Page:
At least 200 of the homeless people currently residing in hotels due to the COVID-19 pandemic will be placed in long-term housing, subsidized by philanthropic funds for 18 months.
San Francisco's effort to provide adequate shelter for a segment of the homeless population during the pandemic — currently around 1,900 hotel rooms are occupied by people previously living on the street — has raised many questions about what happens after these hotel rooms return to being hotel rooms. The homelessness problem, by many accounts, is worse than it's been in years, and the city lacks sufficient shelter and transitional housing space for all those who will be returning to the street when the pandemic is over.
But one small effort will use philanthropic and city funds to place a portion of these individuals in apartments for the long-term. As the Mercury News reports via a release from the city, 200 homeless individuals currently in hotel rooms will be given golden tickets to more permanent housing. And, reportedly, some of them have already been moved to these new homes.
This effort is happening with the help of the nonprofit Brilliant Corners, and funded through the city's Flexible Housing Subsidy Pool, or Flex Pool. For the first 18 months of the program, philanthropic dollars will fund the entire pool — covering 70 percent of each person's rent.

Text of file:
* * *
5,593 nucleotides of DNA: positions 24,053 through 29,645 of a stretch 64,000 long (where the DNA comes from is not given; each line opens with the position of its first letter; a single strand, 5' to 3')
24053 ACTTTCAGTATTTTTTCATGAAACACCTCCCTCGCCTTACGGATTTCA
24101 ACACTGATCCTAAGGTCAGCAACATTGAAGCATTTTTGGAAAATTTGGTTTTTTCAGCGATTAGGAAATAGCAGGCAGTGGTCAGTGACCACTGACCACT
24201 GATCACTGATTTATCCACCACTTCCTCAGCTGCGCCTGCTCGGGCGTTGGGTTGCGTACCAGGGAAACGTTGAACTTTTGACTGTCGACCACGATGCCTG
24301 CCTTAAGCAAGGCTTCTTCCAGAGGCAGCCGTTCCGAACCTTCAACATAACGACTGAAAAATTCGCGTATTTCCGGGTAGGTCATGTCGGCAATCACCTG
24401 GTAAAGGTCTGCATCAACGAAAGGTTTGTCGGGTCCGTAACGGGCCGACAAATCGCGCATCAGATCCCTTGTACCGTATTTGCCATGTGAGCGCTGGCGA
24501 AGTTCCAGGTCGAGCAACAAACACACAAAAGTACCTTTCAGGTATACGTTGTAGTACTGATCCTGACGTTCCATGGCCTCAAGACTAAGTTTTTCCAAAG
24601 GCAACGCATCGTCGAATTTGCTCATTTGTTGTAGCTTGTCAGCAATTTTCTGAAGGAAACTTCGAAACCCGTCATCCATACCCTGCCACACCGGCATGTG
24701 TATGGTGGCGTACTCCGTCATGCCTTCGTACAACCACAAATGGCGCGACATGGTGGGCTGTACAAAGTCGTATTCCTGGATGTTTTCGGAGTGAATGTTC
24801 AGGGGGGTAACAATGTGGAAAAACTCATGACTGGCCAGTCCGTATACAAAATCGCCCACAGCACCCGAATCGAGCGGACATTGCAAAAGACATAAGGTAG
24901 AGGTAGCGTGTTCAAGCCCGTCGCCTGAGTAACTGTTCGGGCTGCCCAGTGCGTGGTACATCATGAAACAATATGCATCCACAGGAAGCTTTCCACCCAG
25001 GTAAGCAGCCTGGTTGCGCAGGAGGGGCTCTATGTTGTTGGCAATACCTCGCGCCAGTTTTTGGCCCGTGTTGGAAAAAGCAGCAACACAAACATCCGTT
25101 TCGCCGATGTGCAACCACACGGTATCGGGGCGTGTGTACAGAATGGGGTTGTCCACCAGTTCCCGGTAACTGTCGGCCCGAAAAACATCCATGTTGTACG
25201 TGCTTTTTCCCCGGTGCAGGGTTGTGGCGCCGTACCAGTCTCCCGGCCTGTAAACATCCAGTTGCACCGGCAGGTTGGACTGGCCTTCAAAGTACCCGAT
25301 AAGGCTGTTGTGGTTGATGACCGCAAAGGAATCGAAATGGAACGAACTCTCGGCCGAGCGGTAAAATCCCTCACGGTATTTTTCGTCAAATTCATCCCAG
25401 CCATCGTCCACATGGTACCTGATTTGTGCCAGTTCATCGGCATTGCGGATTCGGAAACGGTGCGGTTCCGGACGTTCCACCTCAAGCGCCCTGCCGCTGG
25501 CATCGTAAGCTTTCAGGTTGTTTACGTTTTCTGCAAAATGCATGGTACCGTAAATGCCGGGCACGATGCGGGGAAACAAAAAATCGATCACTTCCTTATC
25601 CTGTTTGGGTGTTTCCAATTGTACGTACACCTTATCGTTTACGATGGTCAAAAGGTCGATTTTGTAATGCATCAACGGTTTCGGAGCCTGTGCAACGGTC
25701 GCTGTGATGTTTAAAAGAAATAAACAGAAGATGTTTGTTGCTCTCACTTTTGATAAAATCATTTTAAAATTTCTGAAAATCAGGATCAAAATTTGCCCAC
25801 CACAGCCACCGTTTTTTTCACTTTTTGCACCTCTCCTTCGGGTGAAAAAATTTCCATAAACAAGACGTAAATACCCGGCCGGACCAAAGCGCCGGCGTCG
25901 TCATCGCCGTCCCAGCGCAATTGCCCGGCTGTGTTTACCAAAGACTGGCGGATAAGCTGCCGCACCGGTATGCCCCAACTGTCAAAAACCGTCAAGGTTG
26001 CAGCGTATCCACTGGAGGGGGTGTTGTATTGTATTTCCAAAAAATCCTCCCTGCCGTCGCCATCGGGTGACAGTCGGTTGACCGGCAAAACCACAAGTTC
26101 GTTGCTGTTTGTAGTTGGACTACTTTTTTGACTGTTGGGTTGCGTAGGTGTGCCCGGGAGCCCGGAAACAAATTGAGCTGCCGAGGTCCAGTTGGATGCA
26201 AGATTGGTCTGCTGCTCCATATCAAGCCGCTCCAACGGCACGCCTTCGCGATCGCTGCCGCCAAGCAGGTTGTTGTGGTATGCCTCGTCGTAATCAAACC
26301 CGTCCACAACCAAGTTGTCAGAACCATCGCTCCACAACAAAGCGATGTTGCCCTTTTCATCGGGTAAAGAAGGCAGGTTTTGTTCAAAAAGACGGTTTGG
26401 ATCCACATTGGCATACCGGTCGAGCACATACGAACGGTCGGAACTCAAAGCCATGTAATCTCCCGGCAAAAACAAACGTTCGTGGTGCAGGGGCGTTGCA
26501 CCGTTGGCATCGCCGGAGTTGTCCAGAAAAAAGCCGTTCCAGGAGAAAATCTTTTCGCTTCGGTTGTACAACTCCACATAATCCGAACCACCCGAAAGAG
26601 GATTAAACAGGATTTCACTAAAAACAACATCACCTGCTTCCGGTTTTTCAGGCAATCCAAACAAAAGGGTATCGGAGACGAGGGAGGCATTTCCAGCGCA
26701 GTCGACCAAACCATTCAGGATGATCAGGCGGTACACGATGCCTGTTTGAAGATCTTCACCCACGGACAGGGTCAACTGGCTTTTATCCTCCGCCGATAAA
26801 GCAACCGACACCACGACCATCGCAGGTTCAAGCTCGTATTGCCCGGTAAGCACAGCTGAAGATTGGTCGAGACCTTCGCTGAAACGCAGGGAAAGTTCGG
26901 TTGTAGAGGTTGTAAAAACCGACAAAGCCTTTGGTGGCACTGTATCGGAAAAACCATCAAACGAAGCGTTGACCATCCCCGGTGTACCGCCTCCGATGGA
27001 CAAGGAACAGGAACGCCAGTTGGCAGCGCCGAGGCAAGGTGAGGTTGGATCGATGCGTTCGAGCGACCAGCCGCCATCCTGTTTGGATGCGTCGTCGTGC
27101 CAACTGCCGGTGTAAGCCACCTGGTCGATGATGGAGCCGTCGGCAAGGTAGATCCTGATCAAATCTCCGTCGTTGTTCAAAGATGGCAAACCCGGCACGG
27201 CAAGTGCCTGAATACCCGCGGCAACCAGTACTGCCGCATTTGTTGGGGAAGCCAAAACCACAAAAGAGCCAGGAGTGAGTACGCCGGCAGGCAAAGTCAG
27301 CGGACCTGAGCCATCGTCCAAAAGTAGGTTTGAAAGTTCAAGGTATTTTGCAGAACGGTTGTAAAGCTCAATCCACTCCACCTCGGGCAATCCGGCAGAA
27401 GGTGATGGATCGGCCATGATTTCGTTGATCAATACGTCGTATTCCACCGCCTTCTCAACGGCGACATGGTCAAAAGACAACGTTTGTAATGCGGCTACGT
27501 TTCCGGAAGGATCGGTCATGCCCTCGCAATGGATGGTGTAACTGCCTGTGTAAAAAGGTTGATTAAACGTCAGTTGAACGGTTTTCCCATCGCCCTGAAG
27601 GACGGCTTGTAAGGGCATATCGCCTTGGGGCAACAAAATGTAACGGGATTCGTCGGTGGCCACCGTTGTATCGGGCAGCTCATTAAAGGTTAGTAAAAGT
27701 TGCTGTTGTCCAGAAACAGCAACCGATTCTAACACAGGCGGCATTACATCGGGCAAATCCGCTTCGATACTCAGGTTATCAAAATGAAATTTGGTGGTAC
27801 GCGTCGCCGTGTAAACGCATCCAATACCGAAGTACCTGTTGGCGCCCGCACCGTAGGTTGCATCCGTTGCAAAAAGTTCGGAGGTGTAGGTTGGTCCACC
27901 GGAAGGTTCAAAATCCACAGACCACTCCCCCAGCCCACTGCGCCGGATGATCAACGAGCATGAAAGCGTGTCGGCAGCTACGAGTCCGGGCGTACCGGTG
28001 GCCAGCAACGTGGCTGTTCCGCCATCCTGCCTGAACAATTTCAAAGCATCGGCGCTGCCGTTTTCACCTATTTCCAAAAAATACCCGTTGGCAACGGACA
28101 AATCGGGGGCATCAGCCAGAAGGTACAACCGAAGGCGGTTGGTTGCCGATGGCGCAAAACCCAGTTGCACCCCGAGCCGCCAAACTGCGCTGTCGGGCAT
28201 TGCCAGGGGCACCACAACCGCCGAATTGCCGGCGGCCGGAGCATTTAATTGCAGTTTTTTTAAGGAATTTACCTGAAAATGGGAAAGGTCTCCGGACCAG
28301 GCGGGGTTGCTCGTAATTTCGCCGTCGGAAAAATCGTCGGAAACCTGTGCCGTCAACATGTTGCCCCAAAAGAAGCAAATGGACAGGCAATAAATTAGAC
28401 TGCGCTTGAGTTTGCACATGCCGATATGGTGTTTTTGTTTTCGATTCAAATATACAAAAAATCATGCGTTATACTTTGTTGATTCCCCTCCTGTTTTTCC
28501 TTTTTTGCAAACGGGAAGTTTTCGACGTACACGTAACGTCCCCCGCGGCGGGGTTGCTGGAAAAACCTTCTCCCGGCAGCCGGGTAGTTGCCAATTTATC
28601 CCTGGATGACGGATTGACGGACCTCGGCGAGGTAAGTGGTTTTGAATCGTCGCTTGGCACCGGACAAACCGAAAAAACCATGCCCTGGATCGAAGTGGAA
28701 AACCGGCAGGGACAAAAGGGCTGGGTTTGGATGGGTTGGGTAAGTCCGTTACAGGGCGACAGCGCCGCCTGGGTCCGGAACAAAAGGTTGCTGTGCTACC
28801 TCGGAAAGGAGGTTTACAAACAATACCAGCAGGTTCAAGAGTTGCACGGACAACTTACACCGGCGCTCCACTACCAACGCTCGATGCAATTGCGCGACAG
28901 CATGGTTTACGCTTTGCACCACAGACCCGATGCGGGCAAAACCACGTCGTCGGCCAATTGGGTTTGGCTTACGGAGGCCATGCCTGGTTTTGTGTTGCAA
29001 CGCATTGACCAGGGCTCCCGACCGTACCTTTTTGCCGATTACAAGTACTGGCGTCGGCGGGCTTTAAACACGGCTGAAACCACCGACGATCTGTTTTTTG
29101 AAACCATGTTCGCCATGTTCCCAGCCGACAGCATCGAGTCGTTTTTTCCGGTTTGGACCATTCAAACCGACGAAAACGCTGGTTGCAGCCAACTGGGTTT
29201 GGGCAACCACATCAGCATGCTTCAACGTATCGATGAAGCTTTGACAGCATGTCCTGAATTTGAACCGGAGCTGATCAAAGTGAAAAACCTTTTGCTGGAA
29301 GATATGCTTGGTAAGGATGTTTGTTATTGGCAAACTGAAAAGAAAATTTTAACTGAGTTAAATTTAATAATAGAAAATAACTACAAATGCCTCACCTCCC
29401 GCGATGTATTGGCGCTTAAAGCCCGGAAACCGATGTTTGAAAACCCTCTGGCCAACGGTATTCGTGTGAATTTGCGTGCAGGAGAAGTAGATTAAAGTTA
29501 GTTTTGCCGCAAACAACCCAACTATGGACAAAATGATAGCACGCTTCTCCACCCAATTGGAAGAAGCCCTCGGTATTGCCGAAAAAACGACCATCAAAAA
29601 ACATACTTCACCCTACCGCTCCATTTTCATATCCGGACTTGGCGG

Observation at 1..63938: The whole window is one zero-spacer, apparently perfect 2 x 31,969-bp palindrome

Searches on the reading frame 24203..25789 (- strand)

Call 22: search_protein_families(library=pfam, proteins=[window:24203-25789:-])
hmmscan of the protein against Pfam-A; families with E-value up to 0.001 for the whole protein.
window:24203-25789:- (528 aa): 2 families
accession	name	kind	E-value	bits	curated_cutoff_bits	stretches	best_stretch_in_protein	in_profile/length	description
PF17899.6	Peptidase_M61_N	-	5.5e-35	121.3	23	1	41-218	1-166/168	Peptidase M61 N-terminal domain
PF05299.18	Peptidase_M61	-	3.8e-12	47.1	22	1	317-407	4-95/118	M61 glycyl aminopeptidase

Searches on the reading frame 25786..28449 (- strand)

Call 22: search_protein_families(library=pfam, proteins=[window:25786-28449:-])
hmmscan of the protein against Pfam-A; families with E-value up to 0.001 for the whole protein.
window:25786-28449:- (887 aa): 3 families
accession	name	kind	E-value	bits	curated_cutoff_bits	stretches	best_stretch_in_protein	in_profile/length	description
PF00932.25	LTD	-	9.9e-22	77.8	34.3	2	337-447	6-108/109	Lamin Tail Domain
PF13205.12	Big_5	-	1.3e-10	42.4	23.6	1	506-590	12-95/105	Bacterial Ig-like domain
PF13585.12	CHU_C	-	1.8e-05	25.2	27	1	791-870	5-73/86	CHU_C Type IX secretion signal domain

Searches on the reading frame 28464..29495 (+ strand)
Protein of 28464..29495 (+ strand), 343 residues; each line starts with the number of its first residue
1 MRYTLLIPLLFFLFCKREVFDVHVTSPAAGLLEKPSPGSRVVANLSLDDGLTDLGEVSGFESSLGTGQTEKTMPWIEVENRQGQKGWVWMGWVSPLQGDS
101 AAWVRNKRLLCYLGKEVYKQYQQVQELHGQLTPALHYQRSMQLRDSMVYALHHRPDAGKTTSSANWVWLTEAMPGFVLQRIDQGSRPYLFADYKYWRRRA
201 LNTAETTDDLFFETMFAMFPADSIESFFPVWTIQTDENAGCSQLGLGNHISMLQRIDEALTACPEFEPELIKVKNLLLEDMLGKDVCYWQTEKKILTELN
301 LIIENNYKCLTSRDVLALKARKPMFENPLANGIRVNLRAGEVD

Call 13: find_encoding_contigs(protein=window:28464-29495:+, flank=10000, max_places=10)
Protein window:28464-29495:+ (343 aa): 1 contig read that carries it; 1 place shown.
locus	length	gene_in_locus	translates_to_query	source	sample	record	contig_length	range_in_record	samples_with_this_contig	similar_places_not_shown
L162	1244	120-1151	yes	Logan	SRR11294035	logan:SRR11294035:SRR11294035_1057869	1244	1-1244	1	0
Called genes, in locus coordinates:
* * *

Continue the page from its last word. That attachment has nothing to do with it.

"We partner with government, health care, service providers, landlords and developers to create supportive housing solutions that empower people to achieve housing stability," says Brilliant Corners on their website. "Because when each individual has a corner of the world to call their own, our whole community shines."
The organization will help guide each tenant through a leasing process with a landlord, and provide ongoing support to keep them housed. The formerly homeless tenants will be responsible for 30 percent of their rent from their own income.
"We are committed to securing permanent homes for as many of the people who have been sheltered as a result of COVID-19 as we possibly can,” says Abigail Stewart-Kahn, interim director of SF's Department of Homeless and Supportive Housing, in a release. "The Flex Pool is an important step in fulfilling that commitment."
It's unclear what will qualify individuals for this program — city staff will reportedly refer "eligible" individuals — or what options may exist for the other 1,700 or so individuals currently residing in leased hotel rooms.
"Even as we have implemented emergency responses to COVID-19, we have remained focused on long term solutions to homelessness, particularly more housing," said Mayor London Breed, in the release.